Will the Hard Drive be a Thing of the Past for the DVR of the Future?

USATODAY.com – Cablevision tests ‘remote storage’ DVR use From USA Today: “In a move that could ignite a major debate about consumer “fair use” of TV programming, Cablevision Systems will unveil plans to test a service that gives cable subscribers the ability to record and time-shift shows using existing digital set-top boxes.

Although it works just like TiVo and other digital video recorders (DVRs) — consumers choose in advance which shows to capture and can fast-forward through ads — the recording itself will be stored at the cable system, not on a hard drive in the consumer’s home.”

It look like the thin client is about to get a whole lot thinner.

Will there be a day when you truly can have 5 terabytes of TV stored without having to buy 10 external hard drives? An interesting move on the part of Cablevision. Although I wonder about the economics of the experiment. You have to wonder if streaming TV back from a large remote server would be more cost effective than just building hard drives into the boxes. Then again, if more than one person could share the same show under a rights management package thing from the server, well… you never know. I mean, we don’t really need *all* of us to each have our own copy of The Sopranos in high def now do we?

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7 Comments

  1. Dan Covey says:

    It is actually way more cost effective to do nPVR rather than cPVR, even today’s low end VoD servers can stream hundreds of sessions of a nPVR asset from RAM or a hard drive allowing each viewer to pause, rewind and watch he same copy of an asset time shifted from every other viewer. when you consider the cost of putting a PVR capable STB in every home compared with the cost of a digital STB, the nPVR option is very attractive.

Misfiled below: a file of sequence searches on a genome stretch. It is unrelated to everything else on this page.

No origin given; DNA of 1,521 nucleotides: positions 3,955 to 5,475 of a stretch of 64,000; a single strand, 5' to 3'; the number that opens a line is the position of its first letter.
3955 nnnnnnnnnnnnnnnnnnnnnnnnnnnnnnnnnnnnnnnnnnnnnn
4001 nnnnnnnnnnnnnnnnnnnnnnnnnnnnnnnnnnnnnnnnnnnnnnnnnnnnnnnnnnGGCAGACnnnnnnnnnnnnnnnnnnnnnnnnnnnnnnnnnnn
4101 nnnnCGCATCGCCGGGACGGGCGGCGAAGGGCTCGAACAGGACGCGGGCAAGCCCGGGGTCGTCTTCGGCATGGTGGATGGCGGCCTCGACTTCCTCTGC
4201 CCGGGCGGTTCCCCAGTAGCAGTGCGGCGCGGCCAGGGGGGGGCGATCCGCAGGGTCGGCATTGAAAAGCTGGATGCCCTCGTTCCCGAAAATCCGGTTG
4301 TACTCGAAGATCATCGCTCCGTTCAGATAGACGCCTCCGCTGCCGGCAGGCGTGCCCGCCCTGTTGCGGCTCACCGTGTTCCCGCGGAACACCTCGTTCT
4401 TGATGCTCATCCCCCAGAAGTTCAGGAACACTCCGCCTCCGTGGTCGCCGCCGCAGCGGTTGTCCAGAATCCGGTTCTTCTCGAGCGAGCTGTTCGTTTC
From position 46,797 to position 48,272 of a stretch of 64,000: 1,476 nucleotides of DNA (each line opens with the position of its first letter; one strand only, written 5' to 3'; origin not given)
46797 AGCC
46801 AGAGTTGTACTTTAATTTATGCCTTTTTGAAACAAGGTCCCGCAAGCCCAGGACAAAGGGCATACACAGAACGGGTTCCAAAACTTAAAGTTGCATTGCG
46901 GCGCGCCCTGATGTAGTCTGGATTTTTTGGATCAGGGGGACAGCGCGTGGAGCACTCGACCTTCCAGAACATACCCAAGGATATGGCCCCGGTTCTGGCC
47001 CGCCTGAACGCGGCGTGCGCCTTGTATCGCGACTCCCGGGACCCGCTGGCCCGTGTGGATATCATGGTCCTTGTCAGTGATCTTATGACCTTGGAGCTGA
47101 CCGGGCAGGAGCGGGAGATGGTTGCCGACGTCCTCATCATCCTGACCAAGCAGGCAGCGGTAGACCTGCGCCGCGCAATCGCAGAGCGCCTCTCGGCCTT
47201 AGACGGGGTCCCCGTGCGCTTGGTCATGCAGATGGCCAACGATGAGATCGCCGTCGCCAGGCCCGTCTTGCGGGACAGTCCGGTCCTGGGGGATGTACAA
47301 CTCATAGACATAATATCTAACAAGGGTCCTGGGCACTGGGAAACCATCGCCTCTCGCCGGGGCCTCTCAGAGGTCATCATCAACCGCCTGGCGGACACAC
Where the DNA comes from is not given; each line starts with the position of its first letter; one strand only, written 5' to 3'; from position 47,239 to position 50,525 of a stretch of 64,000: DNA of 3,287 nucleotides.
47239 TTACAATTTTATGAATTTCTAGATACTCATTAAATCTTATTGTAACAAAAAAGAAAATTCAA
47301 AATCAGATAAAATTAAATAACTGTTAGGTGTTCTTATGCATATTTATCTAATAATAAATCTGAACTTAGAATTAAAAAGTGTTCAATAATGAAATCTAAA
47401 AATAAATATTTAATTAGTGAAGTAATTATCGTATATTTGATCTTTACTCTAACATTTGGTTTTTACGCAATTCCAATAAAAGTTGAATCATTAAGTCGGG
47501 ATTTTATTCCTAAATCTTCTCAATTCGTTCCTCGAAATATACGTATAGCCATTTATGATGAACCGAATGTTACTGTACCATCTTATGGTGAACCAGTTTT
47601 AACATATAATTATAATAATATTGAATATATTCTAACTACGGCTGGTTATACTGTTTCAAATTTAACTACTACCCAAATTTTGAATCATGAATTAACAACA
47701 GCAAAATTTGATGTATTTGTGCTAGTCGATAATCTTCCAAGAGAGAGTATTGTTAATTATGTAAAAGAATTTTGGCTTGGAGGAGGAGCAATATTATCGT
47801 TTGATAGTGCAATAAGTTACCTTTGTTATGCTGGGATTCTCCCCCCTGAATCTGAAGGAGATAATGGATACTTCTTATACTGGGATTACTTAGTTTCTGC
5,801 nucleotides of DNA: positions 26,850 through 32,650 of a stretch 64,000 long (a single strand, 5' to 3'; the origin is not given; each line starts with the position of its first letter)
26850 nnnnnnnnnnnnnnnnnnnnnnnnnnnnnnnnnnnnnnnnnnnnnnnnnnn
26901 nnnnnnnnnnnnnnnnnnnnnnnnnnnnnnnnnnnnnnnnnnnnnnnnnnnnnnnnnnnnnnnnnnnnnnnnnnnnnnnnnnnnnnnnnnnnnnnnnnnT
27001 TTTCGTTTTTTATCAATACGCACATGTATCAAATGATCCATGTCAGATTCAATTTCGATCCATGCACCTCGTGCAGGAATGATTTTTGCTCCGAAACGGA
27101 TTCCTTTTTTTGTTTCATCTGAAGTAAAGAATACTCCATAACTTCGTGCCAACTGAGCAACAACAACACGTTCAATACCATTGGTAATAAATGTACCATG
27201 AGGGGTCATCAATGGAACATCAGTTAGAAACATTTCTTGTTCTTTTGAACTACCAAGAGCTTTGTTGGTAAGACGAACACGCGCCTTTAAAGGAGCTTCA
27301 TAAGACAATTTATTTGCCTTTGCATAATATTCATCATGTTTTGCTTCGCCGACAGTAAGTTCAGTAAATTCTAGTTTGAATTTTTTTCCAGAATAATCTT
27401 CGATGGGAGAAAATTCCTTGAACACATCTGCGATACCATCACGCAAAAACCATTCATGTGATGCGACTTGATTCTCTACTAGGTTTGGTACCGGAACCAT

2. Will says:

    I am afraid if we cede control of shows on our DVR’s to the cable company, it’s just a matter of time before the MPAA/Gestapo convinces them that some aspect of a DVR is “illegal” and the commercial skip/fast-forwarding functionality disappears. I hope I am wrong, because TiVo would not be able to compete with such a juggernaut, and the consumer would be left with one choice that the MPAA could easily manipulate.

  3. How would you like your provider to decide when you have had the show long enough and to go ahead and delete it? Or that you can only watch a recorded television show once? Remote storage would provide a provider with a lot more options…

  4. Shawn Oster says:

    This would make watching DVR’d content a bit hard when the construction crew cuts your cable or the wind storm knocks out your dish. Wouldn’t it be fun to be watching TV and suddenly it goes choppy with a message, “We Are Experiencing Network Congestion, Please Wait”.

    Aside from worries about spotty connections (comes from living in a new build area) I fear when they start putting time-limits on content. I know a *lot* of people that wait until a show is half-way through a season before they start watching what they’ve recorded. Hell, I’m just finishing watching the end of season 1 of Grey’s Anatomy.

  5. Dan Vogel says:

    Will there be a day when you truly can have 5 terabytes of TV stored without having to buy 10 external hard drives?

    Kryder’s Law suggests that day will be within the next decade.

  6. Sounds wonderful, no need for a special box, just let your cable/satellite provider manage things for you, but like the others here I fear giving the providers control over the recording mechanism and media, for all the same reasons.

    And maybe I can come up with another: with current TiVOs and PVRs it is fairly easy to move content from the PVR to a computer or DVD-R. With this proposed system will this be possible, or will that ability go the way of the dodo?

    It’s irrelevant to me because I a) don’t have a PVR and b) don’t have cable or satellite with which to use a PVR, but it’s definitely a big question for those of you who DO.

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